WASHINGTON – U.S. banks expect credit quality to rise in 2013 after they eased standards on loans for autos and businesses of all sizes, according to a Federal Reserve survey.
Banks expect improvements in credit quality in most major loan categories in 2013, the central bank said last week in its quarterly survey of senior loan officers released in Washington.
The number of banks with such an expectation was described as moderate to large.
Business lending standards were eased somewhat for all firm sizes and banks again eased standards on auto loans, the Fed said in its report.
Standards for mortgages and credit card loans were little changed, the survey said.
The report bolsters the Fed’s view that a slump in economic growth during the fourth quarter was temporary, and that record-low interest rates will help fuel the recovery as credit thaws.
The Fed said last month growth paused, following a report that the economy shrank at an annual rate of 0.1 percent in the fourth quarter.
The Federal Open Market Committee said in a Jan. 30 statement that growth will proceed at a moderate pace and the unemployment rate will gradually decline.
The survey of loan officers at 68 domestic banks and 22 U.S. branches and agencies of foreign banks was conducted from Dec. 27 to Jan. 15, the Fed said. The report didn’t identify respondents.
Banks expect to see improvements in delinquency and charge-off rates during 2013 for most loan categories included in the survey, the Fed said. Business loans, commercial real estate loans, and residential mortgages are all expected to improve.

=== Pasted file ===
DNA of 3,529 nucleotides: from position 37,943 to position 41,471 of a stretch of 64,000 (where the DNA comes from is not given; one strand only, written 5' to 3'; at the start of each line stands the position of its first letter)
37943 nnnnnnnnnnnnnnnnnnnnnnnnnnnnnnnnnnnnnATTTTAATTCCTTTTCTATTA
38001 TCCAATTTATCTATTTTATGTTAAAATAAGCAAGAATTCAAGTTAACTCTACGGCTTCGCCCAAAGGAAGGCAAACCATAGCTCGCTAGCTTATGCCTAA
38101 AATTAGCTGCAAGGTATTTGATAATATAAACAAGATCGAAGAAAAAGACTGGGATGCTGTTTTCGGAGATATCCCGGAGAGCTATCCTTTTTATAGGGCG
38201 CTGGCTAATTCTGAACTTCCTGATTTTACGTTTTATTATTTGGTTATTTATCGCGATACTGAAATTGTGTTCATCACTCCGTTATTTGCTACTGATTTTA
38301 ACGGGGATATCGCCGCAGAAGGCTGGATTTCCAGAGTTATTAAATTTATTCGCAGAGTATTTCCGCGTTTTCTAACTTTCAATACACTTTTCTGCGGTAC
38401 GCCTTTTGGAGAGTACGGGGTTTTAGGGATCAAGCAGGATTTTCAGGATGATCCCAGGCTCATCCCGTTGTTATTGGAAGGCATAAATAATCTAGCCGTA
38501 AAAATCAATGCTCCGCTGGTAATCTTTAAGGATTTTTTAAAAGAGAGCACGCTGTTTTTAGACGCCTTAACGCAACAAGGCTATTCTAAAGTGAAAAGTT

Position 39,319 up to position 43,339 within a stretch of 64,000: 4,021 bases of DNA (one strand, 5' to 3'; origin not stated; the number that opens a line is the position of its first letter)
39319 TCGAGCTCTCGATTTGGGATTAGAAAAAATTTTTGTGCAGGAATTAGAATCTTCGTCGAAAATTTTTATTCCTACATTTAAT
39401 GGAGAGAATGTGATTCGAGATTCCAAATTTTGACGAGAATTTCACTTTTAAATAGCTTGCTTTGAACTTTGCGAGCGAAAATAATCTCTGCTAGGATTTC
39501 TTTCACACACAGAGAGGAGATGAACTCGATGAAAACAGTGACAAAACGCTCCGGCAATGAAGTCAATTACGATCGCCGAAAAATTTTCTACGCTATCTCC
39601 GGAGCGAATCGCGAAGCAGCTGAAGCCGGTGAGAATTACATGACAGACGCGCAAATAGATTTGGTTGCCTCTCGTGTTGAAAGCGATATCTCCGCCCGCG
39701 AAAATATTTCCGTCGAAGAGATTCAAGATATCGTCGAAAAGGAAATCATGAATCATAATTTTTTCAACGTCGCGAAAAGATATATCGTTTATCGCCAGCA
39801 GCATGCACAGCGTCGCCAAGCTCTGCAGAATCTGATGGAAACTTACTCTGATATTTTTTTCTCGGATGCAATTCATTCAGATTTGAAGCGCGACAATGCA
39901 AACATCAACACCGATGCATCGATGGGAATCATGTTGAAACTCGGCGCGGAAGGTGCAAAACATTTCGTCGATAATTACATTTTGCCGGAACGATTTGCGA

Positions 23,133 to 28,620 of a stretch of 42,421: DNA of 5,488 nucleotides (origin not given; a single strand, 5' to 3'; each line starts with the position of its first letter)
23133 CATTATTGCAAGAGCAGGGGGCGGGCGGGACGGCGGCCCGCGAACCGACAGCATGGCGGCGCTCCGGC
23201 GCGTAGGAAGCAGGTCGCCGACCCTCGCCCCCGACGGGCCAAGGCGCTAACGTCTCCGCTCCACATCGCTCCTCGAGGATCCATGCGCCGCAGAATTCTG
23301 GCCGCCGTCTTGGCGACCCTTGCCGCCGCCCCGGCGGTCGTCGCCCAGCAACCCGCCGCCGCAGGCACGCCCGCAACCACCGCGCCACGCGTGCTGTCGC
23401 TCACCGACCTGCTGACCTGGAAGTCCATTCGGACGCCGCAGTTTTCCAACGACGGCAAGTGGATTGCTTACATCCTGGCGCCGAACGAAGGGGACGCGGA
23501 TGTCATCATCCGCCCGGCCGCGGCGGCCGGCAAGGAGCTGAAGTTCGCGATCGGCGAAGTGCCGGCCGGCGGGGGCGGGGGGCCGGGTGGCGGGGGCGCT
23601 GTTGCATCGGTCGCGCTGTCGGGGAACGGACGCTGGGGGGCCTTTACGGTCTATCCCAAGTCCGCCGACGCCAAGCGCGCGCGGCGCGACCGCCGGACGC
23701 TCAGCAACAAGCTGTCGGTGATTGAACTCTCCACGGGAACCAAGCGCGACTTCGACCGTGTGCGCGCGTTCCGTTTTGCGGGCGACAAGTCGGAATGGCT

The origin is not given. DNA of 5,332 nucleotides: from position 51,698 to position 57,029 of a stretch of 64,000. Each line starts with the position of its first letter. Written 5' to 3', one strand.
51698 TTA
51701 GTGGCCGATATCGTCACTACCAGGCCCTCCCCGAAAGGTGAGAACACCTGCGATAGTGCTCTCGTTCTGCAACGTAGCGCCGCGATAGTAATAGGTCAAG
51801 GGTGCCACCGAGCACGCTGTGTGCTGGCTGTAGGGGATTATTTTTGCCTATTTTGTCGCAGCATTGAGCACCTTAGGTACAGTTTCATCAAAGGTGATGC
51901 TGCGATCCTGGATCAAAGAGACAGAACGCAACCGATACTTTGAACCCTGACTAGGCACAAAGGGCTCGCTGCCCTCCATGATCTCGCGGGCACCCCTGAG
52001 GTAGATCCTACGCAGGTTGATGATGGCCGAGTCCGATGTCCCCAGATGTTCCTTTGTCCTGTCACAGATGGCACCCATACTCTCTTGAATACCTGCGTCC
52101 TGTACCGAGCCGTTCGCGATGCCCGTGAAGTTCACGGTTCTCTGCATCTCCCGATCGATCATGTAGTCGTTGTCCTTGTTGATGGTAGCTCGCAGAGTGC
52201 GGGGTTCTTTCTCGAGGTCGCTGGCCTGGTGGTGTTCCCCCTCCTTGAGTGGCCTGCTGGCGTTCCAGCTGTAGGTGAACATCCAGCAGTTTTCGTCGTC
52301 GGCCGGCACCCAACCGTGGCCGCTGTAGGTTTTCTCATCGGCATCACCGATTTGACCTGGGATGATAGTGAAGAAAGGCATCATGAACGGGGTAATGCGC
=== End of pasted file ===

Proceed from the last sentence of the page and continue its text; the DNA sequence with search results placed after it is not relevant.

Among major loan categories, domestic banks were least likely to expect improvement in the quality of consumer loans in 2013, the report said.
Demand for business loans, prime residential mortgages, commercial real estate lending and auto loans strengthened, the survey showed.
Increasing competition to make loans to businesses has forced banks to lower their standards, according to the survey.
Almost all respondents that reported having eased either standards or terms over the past three months cited more aggressive competition from other banks or nonbank lenders as an important reason for having done so, the Fed said.
The report was prepared for the Jan. 29-30 meeting of the FOMC, at which the central bank maintained its $85 billion a month of mortgage-bond and Treasury purchases designed to propel the economy toward full employment.
Boston Fed President Eric Rosengren, an FOMC voter this year, sees Fed accommodation working, citing recent improvement in the housing market and auto sales.
Carmakers sold 15.23 million vehicles at an annual pace in January, up 9.6 percent from a year earlier.